North Korea Testing Satellite Surveillance System: A Force Multiplier for Missiles and Special Forces?

On February 28 North Korea announced the successful testing of a new reconnaissance satellite system, with the state-run Korean Central News Agency reporting that a device tested the previous day “conducted vertical and inclined photographing of the specified area of the ground with cameras to be loaded on satellite. 

The recent test is of great significance in the development of reconnaissance satellite.” Two photographs of the Korean Peninsula from space, similar to those released on January 30 after the test of a Hwasong-12 ballistic missile, were shown. Space reconnaissance has long been a significant weakness of North Korea’s armed forces, and reconnaissance capabilities more generally were announced as a priority for development in 2021 alongside hypersonic weapons.

A satellite surveillance system has the potential to serve as a force multiplier for North Korean assets particularly considering its heavy reliance on missiles, artillery and special forces for its defense, providing intelligence on the most suitable targets and the optimal time for striking them.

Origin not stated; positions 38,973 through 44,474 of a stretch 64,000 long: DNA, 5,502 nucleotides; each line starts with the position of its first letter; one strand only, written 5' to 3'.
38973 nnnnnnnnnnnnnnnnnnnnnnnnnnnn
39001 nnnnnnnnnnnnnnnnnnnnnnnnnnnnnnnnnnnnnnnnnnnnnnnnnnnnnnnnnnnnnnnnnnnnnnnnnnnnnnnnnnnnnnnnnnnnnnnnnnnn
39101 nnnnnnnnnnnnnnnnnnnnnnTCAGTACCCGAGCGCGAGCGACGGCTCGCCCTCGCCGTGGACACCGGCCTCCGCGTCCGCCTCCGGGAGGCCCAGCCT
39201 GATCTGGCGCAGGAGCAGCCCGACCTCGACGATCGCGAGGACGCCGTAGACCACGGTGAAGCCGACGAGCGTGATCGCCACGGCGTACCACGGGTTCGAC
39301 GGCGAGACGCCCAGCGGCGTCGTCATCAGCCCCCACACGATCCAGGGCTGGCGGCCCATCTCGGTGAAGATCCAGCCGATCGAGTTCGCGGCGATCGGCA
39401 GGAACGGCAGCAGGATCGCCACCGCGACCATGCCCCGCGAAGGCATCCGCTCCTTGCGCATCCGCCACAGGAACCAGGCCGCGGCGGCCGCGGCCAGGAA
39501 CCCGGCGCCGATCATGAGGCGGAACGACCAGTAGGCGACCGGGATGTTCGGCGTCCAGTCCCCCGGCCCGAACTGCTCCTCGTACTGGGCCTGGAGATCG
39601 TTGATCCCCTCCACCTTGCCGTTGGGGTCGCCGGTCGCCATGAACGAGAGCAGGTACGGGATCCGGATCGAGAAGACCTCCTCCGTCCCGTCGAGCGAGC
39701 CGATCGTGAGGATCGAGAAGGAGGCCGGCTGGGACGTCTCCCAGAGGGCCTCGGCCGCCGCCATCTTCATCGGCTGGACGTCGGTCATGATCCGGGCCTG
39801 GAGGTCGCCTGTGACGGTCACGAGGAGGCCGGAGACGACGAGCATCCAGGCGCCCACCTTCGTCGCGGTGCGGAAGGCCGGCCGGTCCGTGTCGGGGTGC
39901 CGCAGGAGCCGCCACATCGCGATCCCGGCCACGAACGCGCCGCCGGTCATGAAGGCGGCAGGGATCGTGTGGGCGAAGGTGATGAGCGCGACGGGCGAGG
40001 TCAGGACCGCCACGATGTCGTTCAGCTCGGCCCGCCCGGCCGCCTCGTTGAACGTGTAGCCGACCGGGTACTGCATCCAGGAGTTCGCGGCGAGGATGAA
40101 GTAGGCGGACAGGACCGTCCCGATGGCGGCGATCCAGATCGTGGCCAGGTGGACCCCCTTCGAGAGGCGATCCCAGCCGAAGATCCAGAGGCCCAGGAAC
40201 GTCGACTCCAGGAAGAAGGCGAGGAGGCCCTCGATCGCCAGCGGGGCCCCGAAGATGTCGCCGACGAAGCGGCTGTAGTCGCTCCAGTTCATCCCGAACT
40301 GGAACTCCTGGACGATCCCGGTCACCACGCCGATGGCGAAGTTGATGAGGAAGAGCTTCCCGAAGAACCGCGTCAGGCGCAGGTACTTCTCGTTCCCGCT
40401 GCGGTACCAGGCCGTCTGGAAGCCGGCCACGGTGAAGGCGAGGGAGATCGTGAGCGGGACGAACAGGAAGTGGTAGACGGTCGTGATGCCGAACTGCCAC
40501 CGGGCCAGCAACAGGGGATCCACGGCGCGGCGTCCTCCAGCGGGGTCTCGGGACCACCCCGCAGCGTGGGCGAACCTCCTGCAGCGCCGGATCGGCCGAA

The country’s close defence ties to neighbouring China and Russia in particular mean that it was previously expected to gain intelligence from their satellites in wartime, and potentially to even be able to guide its weapons using them with North Korean missiles reported but unconfirmed to benefit from Russia’s GLOSNASS system that rivals the American GPS. 

Progress in space comes in parallel to rapid progress in hypersonic missile development, placing North Korea among the world leaders in the field following three successful tests since September 2021.



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